Sharks are also opportunistic feeders and will eat meat that’s either dead or dying, including dead or dying fish, whales, seals, dolphins, seabirds, turtles, and other sharks.
However, some sharks are known to behave more as scavengers than others and are better known of the kind is the Greenland shark.
The Greenland shark is a true scavenger of the sea. It feeds on seals, fish, and even whales that have died and sunk to the ocean floor.
Greenland sharks are large, slow-moving scavengers that live in the cold waters of the Arctic and North Atlantic oceans. These sharks are mostly found in deep waters, where they feed on the carcasses of other animals that have sunk to the bottom.
Despite their size and slow movement, Greenland sharks are very difficult to study in the wild. They are rarely seen by humans and much of their behavior and ecology is largely unknown.
What we do know, however, is that Greenland sharks are one of the few species of shark that can live in water temperatures below 0 degrees Celsius (32F). This makes them well-adapted to a life in the Arctic.
Like other sharks, the Greenland shark has a great sense of smell that helps it find food.
And although the Greenland shark is one of the slowest-moving sharks in the ocean, but as a scavenger it doesn’t need to swim fast to catch its dinner!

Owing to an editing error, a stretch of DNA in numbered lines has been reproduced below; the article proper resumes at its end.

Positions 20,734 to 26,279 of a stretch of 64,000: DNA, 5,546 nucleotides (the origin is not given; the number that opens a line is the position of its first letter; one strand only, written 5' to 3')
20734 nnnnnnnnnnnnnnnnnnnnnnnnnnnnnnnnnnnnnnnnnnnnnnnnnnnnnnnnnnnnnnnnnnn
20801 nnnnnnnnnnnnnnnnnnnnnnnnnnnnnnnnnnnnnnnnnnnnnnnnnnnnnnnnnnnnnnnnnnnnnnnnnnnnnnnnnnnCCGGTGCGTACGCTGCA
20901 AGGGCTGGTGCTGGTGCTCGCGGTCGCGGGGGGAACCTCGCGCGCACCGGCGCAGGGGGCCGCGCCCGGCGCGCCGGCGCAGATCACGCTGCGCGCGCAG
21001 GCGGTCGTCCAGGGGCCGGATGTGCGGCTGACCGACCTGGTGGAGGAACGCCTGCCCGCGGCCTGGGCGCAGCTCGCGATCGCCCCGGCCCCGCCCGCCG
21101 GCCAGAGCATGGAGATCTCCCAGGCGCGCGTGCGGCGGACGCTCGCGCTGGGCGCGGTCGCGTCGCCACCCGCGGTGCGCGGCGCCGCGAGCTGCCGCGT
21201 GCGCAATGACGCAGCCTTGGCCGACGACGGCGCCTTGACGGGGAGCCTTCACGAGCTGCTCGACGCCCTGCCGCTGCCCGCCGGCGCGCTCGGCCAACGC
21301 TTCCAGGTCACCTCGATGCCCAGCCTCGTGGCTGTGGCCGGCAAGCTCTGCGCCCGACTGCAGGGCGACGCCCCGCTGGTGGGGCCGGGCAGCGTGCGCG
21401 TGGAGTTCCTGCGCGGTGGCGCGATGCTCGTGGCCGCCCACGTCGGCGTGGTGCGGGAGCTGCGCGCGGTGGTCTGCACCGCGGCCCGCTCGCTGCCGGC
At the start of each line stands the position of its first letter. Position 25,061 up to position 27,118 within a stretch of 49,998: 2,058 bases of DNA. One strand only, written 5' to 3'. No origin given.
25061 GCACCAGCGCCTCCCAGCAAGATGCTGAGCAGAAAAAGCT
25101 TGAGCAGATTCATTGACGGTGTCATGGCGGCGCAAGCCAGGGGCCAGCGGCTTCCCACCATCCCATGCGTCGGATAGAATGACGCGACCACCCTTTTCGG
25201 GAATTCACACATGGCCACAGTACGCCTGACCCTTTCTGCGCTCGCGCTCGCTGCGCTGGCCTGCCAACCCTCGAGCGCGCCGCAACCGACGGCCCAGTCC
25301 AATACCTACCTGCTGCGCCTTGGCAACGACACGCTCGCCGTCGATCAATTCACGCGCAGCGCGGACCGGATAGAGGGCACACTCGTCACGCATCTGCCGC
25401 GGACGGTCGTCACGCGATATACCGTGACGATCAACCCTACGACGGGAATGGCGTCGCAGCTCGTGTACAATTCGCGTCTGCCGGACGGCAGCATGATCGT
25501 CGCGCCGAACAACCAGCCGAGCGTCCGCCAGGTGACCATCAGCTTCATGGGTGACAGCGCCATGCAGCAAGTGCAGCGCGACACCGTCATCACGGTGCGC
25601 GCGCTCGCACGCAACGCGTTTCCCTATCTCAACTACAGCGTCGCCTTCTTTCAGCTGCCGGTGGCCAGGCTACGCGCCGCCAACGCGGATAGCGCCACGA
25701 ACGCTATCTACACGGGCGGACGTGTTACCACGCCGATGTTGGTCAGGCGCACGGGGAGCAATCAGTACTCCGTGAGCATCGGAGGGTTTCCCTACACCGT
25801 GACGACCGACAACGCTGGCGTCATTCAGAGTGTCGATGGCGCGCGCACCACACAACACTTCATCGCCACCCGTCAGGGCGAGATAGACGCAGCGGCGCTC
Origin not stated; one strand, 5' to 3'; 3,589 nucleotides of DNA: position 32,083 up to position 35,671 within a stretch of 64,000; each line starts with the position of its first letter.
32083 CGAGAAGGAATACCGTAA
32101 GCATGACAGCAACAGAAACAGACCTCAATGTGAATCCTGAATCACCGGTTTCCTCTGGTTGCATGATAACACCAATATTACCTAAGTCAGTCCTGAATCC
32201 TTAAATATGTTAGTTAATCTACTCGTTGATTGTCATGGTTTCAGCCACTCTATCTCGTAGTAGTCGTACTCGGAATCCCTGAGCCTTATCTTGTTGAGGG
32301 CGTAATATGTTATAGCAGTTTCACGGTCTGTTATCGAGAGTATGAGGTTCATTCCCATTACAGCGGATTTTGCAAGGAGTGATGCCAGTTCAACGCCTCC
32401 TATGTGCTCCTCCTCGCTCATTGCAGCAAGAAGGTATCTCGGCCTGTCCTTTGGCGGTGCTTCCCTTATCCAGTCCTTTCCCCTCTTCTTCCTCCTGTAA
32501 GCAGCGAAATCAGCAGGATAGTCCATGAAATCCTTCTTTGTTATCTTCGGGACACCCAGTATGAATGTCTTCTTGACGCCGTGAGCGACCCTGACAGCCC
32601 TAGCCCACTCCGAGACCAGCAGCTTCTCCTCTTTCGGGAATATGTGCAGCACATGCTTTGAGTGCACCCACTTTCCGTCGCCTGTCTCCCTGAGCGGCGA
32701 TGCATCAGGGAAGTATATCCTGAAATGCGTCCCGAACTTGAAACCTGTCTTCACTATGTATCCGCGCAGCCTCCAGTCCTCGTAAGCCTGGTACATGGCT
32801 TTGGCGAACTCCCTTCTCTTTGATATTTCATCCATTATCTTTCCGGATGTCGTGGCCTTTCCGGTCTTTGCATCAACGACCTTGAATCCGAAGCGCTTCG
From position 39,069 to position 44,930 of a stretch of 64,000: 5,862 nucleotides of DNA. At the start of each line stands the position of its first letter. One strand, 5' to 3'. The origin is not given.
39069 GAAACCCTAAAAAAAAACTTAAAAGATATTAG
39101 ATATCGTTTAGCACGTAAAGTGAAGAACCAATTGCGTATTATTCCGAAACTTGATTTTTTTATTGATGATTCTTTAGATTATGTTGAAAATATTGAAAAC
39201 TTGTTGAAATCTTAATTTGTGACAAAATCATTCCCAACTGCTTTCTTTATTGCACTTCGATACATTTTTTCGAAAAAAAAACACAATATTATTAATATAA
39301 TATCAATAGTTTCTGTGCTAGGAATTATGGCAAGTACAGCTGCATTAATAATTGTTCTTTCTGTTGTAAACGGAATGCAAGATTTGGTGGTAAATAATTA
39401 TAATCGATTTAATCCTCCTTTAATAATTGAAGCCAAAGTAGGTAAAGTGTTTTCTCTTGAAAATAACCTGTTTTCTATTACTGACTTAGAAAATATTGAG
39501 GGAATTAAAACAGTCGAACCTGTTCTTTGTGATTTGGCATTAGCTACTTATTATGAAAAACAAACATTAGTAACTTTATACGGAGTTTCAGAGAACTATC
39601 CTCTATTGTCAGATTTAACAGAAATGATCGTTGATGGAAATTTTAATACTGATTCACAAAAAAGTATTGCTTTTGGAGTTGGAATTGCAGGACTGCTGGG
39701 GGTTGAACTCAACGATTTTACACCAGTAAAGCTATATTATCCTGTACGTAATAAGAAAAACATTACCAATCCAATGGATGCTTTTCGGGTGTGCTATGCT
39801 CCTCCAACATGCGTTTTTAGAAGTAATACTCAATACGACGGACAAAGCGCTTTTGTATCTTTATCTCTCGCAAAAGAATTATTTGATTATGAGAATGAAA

Another reason why the Greenland shark is definitely not in a hurry is its long average lifespan of around 350 years!
The Great White Shark
Great white sharks are the largest predatory fish in the world. They are apex predators and have no natural enemies. They generally feed on a variety of animals including other sharks, seals, dolphins, whales, seabirds, fishes, squid, and turtles.
The great white shark was long thought not to scavenge for food, but a scientist reveals that it actually eats carrion as part of its diet.
In a recent study the researchers present findings from multiple observations of white sharks scavenging on whale carcasses in False Bay, South Africa.
The main author of the study said:
Great white sharks normally feed on dead whales, which are important food resources for the solitary predators. During such a feast, when one shark accidently bit another on the head and left two teeth behind, the other sharks showed no aggression toward the biter.Neil Hammerschlag
This indicates that scavenging is part of the social behaviour of white sharks.
Like the Great White Shark, Tiger sharks are one of the most feared predators in the ocean. But what do these massive creatures actually eat? Spoiler: They are very similar to the White Shark!
The tiger shark is a part time scavenger, which means that it occasionally feeds on the remains of other animals.
They will also eat live prey, but this only makes up a small part of their diet. Carcasses are their preferred food, and they will often swim long distances to find one.
Tiger sharks have been known to eat just about anything, including turtles, dolphins, birds, and even other sharks. If it’s dead and in the water, there’s a good chance a tiger shark will try to eat it!
Hagfishes are bony fish that are not closely related to other fish except the lampreys.